Skill-mix and relocation of care

Meta-analyses showed that hospital-at-home skill-mix models were associated with a reduced risk of living in an institutional setting for stroke patients at follow up (for example at 6 months) and for patients with multiple medical conditions, as well as slight improvements in patient satisfaction (Reference Gonçalves-Bradley, Iliffe and DollGonçalves-Bradley et al., 2017). Reduced likelihood of living in residential care was also found in Reference Shepperd, Cradduck-Bamford and ButlerShepperd et al. (2017). Hence, there is some evidence to suggest that hospital-at-home may delay admission to residential care and nursing homes. In all three patient groups reported in Reference Gonçalves-Bradley, Iliffe and DollGonçalves-Bradley et al. (2017), the length of inpatient hospital stay was significantly reduced, but mixed results were found in Reference Shepperd, Cradduck-Bamford and ButlerShepperd et al. (2017). The two Cochrane reviews on hospitals-at-home showed no or little difference on mortality (Reference Shepperd, Cradduck-Bamford and ButlerShepperd et al., 2017) at 3–6 months for stroke patients (Reference Gonçalves-Bradley, Iliffe and DollGonçalves-Bradley et al., 2017). Little or no difference on hospital readmission was reported in two reviews (Reference Gonçalves-Bradley, Iliffe and DollGonçalves-Bradley et al., 2017; Reference Shepperd, Cradduck-Bamford and ButlerShepperd et al., 2017). Mixed results on costs were reported in one review (Reference Shepperd, Cradduck-Bamford and ButlerShepperd et al., 2017). The third systematic review on hospital-at-home for patients with heart failure reported improved quality of life, decreased readmissions and a reduction in the total costs (Reference Qaddoura, Yazdan-Ashoori and KabaliQaddoura et al., 2015).

The Cochrane review that focused on hospital at home interventions for patients with COPD delivered by a specialist respiratory nurse showed a small significant reduction in readmission rates and a non-significant effect for mortality rates. Mixed results on patient satisfaction and a significant reduction in direct costs were found in the review (Jeppesen et al., 2017).

New division of work for minor acute illnesses

Only one review highlighted profession-specific outcomes in terms of satisfaction of GPs with the skill-mix intervention (Reference Oakley and ShackladyOakley & Shacklady, 2015). The review on triage performed by extended scope-of practice physiotherapists showed high patient and physician satisfaction with their overall performance in terms of diagnostic accuracy. The evidence was based on a total of 14 studies in six countries assessing the correctness of the diagnoses, after physiotherapists were trained in performing triage functions. This review states, however, that there may be a lack of robustness to the evidence making it difficult to generalize findings to all extended scopes-of practice in musculoskeletal triage, especially in terms of the different aspects of satisfaction. There is also insufficient evidence concerning the content and length of training for triage purposes. Extended scopes-of practice have a variety of clinical roles; these need to be clearly described and updated with current extended scope-of practice clinical practice/competencies to allow findings to be of relevant clinical value (Reference Oakley and ShackladyOakley & Shacklady, 2015).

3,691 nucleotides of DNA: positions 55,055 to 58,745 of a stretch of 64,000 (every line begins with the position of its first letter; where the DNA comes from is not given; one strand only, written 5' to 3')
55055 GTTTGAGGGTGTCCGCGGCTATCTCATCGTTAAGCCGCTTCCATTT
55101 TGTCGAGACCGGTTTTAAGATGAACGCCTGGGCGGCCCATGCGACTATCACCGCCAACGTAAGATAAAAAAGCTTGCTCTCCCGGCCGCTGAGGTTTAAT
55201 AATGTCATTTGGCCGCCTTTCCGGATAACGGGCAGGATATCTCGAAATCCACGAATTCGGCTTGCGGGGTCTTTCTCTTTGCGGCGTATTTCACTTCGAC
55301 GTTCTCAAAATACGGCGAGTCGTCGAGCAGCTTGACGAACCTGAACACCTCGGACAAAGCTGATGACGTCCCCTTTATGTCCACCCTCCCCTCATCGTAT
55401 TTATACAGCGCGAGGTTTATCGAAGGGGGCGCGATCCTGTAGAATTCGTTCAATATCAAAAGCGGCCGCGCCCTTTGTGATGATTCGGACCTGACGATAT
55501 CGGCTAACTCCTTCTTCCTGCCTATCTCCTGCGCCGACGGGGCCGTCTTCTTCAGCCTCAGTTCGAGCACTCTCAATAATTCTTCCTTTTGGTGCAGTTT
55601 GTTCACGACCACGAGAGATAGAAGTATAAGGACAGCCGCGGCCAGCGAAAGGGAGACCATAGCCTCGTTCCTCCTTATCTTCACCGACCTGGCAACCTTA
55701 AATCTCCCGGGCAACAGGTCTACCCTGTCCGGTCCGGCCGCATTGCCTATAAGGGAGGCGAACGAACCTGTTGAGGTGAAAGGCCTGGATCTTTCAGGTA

In the review by Reference Wright, Graham and HayesWright et al. (2013), all studies with mid-level dental hygienists performing expanded procedures for acute dental conditions (such as caries) were associated with reductions in caries over time, less untreated caries and mixed results in the treatment of caries severity, suggesting that mid-level providers can take care of minor, routine caries cases and expand access to services. Reference Dasanayake, Brar and MattaDasanayake et al. (2012) demonstrate that tasks performed by dental hygienists show equal quality compared with dentists, and they also find high success rates in giving local anaesthesia and in carrying out reversible and irreversible procedures. Increased productivity, reduced waiting times and patient satisfaction were also reported.

Results of pharmacy-based minor ailment consultations by pharmacists suggest that these are being managed well and are less costly than by a general practitioner. Moreover, the review’s findings show significantly fewer GP consultations and an overall satisfaction or positive attitudes among patients, GPs and pharmacists (Reference Paudyal, Watson and SachPaudyal et al., 2013).

Education and training of professions involved in the skill-mix changes

While the majority of reviews provided information on the professions involved in the skill-mix changes, few reported details on the education, competencies and skills they acquired. Also, when comparator groups were mentioned, their education was not reported.

5.5 Strengths and limitations of the reviewed evidence